To regulate GMO we must define GMO

Some things we can easily categorize as GMO or as not GMO. But there's a whole group of things that have characteristics of both. And other things that don't fit in either circle, like some types of synthetic biology.
Some things we can easily categorize as GMO or as not GMO. But there’s a whole group of things that have characteristics of both. And other things that don’t fit in either circle, like some types of synthetic biology.

While the United States is starting the long road to changes in our biotech regulatory system, other countries are also working on their regulatory processes. Coincidentally, the New Zealand Environmental Protection Authority (NZEPA) has an open call for comments closing on 11 Dec 2015 while the US White House Office of Science and Technology Policy (OSTP) has an open call for comments closing on 13 Nov 2015.

We’ve made it easy for everyone to provide comments to the White House, and you can learn more at our post: You can improve US biotechnology regulation

It seems that the biotech regulations in New Zealand accidentally included older breeding methods. Oops! So the proposed change will exclude from regulation any methods in use in New Zealand on or before 29 July 1998. US laws, while supposedly not process based, generally only apply to “newer” breeding methods such as recombinant DNA technology.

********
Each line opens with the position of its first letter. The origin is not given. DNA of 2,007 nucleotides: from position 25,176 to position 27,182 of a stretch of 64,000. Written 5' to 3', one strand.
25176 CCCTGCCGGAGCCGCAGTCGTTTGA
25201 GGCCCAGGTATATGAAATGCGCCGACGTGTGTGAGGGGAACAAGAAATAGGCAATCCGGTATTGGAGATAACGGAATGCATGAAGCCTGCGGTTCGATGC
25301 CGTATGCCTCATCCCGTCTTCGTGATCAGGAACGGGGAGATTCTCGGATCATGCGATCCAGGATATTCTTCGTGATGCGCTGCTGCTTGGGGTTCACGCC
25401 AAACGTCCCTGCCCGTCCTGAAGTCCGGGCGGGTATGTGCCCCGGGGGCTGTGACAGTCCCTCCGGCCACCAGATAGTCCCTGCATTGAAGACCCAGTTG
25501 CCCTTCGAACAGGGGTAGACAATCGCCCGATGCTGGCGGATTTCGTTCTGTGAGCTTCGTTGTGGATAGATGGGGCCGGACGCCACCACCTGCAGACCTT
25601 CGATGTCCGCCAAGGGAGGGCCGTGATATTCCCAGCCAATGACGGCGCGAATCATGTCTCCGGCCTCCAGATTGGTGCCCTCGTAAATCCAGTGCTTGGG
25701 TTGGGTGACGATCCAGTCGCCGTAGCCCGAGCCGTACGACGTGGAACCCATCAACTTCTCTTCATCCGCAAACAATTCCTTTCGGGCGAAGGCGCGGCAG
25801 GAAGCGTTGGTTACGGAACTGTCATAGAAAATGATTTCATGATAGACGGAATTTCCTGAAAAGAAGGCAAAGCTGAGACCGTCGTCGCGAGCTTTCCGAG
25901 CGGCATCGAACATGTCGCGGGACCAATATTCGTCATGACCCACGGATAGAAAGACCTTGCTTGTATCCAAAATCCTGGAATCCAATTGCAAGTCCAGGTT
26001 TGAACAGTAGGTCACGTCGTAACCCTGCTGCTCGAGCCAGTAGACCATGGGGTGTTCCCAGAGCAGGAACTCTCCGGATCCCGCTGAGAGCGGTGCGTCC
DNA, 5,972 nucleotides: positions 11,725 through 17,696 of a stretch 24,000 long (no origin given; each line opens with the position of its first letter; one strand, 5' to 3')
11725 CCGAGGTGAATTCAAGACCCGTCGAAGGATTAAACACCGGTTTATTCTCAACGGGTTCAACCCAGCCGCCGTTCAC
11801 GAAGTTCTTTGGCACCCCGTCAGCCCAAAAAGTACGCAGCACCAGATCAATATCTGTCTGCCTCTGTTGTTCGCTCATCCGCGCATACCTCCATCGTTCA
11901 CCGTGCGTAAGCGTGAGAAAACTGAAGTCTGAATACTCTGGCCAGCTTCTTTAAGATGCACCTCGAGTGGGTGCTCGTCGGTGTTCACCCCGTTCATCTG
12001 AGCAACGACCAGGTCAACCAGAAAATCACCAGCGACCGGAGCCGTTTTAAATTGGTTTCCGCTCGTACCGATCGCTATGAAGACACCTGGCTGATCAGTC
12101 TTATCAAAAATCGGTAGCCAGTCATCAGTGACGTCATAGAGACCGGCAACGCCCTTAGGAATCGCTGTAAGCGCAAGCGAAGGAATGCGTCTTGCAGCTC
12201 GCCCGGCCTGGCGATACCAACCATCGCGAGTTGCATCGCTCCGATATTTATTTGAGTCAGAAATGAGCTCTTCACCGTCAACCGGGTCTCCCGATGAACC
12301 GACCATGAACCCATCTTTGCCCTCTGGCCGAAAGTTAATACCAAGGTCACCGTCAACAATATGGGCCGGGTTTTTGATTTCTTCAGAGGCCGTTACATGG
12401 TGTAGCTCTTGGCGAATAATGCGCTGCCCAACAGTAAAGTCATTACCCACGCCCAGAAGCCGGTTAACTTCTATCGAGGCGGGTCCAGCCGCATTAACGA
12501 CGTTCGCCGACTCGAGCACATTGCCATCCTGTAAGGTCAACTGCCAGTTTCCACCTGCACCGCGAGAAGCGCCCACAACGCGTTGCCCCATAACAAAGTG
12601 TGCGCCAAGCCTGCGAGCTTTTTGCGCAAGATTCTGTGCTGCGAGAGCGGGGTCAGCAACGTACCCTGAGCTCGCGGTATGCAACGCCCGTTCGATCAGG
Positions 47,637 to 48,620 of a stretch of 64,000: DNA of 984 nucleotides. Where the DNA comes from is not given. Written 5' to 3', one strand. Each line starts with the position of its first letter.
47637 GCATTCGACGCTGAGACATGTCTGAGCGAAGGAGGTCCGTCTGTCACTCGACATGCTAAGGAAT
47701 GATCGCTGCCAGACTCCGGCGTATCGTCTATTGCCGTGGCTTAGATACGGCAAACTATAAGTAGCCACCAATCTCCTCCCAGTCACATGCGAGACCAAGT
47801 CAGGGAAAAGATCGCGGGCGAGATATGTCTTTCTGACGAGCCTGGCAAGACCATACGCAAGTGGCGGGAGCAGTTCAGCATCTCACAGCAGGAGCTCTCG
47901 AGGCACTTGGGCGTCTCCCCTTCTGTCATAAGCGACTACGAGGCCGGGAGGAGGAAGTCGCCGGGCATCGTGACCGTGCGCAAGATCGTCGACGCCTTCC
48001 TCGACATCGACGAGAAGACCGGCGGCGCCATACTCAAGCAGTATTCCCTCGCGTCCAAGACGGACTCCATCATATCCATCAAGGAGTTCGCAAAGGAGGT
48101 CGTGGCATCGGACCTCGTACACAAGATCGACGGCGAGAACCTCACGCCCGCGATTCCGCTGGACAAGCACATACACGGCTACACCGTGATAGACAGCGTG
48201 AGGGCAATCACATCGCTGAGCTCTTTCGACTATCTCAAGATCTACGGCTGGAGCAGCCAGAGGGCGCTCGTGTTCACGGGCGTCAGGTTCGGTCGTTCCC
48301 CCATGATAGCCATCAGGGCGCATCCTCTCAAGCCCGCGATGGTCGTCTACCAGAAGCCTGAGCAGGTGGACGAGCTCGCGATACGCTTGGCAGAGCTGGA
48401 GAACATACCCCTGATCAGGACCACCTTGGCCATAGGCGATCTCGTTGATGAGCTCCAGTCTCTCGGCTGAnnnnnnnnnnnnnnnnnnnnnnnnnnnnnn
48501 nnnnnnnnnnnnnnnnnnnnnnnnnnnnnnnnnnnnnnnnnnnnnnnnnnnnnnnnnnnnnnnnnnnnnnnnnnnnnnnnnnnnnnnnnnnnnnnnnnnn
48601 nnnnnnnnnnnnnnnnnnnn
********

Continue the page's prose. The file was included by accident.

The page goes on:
Learn more about the New Zealand biotech regulation update from Grant Jacobs, a computational biologist in New Zealand: Proposed changes to GMO regulation leave major problems unaddressed. In addition, the Science Media Centre in New Zealand collected some comments about the proposed change, and some of their comments could just as easily apply in the US.

There are a few problems with how we define biotechnology in the United States that could lead us down strange paths like what happened in New Zealand.

  1. Many different terms are used by different groups and agencies.
  2. There are no really good definitions that everyone can point to.
  3. Most definitions don’t mention synthetic biology. There’s an ongoing debate on whether synthetic biology really a separate thing or if it fits under the biotechnology umbrella.
  4. Likewise, most definitions don’t provide for newer technologies such as gene editing. Do they fit under the biotechnology umbrella?